Welcome back! We've got an abbreviated Roundup today, in honor of Halloween, and if you missed our podcast yesterday, you can check it out here! We'll start with Lisa Nielsen and an excellent article entitled, "Stop Trying to Figure Out if Screentime is Good for Students." This post is in response to the NYTimes' "No Child Left Untableted" article and it is a great read!
Next up, Katrina Schwartz at Mind/Shift has a great report, "Let the Games Begin: Students and Teachers Dive into SimCityEDU." Designed by the non-profit GlassLab, SimCity EDU is built around a similar structure as the traditional SimCity games. The difference is, players must accomplish a variety of environment science missions that are based on the Common Core Standards.
Free Tech for Teachers has five new posts to check out:
Holly Clark at Edudemic has a new post discussing "How to Use Crowdsourcing in the Classroom." If you're not familiar with crowdsourcing, it's basically using personal learning networks (i.e. Twitter, Facebook, etc.) to get ideas and share thoughts. In the article, Clark discusses how the principles of crowdsourcing can be applied in the classroom.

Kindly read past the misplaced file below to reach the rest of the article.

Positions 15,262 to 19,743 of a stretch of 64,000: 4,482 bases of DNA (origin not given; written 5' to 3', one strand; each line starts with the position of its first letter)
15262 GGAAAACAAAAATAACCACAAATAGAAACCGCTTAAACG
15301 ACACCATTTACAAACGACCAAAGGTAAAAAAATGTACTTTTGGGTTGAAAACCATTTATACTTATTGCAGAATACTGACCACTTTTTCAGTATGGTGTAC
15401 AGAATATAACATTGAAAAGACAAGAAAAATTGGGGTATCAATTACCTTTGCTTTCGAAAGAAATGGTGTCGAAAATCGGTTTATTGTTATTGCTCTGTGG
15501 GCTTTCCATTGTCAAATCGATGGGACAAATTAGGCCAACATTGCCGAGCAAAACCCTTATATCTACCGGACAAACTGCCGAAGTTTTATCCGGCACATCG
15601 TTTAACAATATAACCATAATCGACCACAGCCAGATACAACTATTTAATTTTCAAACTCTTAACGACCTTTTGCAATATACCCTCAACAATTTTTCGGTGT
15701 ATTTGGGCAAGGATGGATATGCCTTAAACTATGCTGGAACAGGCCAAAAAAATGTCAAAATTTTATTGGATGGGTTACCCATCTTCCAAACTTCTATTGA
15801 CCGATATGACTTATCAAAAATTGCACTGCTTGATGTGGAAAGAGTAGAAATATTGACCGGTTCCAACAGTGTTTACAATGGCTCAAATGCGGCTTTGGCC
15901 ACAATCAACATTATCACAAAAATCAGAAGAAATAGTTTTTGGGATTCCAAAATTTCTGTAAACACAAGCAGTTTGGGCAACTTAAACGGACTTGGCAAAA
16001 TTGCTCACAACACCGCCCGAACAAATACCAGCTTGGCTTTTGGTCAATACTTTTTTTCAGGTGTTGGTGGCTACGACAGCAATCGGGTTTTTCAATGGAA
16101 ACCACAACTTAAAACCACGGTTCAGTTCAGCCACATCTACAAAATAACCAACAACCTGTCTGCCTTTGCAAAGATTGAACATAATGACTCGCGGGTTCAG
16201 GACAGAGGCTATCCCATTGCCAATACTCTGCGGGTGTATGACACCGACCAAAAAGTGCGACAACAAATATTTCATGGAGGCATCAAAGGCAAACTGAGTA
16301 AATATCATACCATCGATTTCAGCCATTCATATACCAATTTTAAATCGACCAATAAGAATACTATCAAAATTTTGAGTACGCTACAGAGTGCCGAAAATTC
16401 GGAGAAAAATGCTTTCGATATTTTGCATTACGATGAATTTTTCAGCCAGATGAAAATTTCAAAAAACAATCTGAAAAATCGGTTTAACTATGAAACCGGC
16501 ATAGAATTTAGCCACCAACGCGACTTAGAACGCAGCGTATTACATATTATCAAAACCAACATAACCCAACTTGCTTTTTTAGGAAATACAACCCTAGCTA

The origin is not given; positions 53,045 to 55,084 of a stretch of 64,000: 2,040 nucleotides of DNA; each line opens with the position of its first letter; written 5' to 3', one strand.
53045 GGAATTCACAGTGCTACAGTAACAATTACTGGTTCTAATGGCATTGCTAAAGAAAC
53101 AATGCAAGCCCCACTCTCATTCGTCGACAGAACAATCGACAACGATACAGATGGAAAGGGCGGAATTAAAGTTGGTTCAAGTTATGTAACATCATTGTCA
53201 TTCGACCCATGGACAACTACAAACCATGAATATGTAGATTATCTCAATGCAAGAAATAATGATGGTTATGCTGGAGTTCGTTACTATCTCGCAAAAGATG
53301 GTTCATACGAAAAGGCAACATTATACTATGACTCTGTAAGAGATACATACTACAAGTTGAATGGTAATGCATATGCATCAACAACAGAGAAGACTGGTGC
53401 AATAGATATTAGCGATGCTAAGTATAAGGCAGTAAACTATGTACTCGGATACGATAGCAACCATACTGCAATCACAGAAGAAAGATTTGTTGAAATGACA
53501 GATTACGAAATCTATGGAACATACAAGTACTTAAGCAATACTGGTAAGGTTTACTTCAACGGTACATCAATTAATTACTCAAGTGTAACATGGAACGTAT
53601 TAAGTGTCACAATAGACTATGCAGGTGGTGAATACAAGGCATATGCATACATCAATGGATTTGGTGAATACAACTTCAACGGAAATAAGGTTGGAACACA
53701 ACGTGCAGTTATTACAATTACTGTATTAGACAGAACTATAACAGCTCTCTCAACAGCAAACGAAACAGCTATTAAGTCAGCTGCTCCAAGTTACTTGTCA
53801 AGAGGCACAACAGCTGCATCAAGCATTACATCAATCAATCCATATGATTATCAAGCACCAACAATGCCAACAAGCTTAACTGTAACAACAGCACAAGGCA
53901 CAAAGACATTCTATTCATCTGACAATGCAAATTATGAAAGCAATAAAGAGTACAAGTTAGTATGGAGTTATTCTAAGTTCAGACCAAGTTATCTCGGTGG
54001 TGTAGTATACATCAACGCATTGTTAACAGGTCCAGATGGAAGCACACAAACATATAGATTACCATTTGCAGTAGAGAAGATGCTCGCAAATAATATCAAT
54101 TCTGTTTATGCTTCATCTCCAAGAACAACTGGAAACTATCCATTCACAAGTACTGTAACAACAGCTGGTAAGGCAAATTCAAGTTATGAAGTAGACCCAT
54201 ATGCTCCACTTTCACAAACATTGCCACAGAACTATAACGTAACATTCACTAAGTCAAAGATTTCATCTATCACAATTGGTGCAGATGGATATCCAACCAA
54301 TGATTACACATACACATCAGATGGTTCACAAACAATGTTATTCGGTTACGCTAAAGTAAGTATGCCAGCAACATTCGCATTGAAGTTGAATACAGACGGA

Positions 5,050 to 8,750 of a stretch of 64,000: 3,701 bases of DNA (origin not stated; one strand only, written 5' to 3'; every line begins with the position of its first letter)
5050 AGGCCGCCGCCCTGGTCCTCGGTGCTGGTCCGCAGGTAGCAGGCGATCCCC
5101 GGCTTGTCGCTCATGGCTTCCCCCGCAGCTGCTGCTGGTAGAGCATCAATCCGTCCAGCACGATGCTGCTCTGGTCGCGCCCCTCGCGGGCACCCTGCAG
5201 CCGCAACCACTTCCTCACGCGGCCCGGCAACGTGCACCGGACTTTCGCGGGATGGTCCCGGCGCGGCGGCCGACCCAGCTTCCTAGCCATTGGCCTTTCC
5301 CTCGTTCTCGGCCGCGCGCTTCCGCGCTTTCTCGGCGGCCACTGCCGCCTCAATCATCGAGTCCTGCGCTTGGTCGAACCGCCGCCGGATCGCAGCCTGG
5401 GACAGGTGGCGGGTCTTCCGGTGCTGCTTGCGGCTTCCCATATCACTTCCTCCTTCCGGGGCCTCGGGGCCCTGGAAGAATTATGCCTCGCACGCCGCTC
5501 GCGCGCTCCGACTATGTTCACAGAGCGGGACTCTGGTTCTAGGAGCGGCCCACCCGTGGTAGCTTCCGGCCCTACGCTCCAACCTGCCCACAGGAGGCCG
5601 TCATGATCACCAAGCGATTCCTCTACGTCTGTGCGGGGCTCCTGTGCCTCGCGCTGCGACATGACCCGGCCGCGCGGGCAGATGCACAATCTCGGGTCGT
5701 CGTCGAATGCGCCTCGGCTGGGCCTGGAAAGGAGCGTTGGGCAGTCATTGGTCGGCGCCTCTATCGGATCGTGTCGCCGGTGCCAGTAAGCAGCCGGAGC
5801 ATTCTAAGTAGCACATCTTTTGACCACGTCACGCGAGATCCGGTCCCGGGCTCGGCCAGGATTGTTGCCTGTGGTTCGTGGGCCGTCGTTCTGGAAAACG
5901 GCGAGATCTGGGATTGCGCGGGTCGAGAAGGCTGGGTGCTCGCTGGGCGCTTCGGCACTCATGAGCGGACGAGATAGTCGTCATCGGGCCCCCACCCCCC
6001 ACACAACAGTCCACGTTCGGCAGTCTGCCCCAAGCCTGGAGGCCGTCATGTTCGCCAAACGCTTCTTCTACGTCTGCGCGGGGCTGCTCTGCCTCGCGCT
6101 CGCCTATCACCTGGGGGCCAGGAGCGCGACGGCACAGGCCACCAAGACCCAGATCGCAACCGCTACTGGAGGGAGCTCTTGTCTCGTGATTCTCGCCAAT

Educational Technology has five new posts from today:
Anna Adam and Helen Mowers (from the Tech Chicks Podcast) at Edutopia have a new article which asks, "Should Coding be the 'New Foreign Language' Requirement?" In the post, they discuss the benefits that students can gain from learning coding and some great resources to help support coding instruction. It's an excellent article and definitely worth considering.
Finally, Teach Thought has five new posts to check out:
And that's all for our Halloween edition! Enjoy your tricks, enjoy your treats, and have a great night! We'll be back on... Tuesday, because it's a three-day weekend here in Colombia. Thanks for reading!
Round it up!
The Ed Tech Roundup is your source for regular updates on the latest educational technology news & reviews.
Check out our featured review | myON News: preK-8 News Articles within the myON Literacy Ecosystem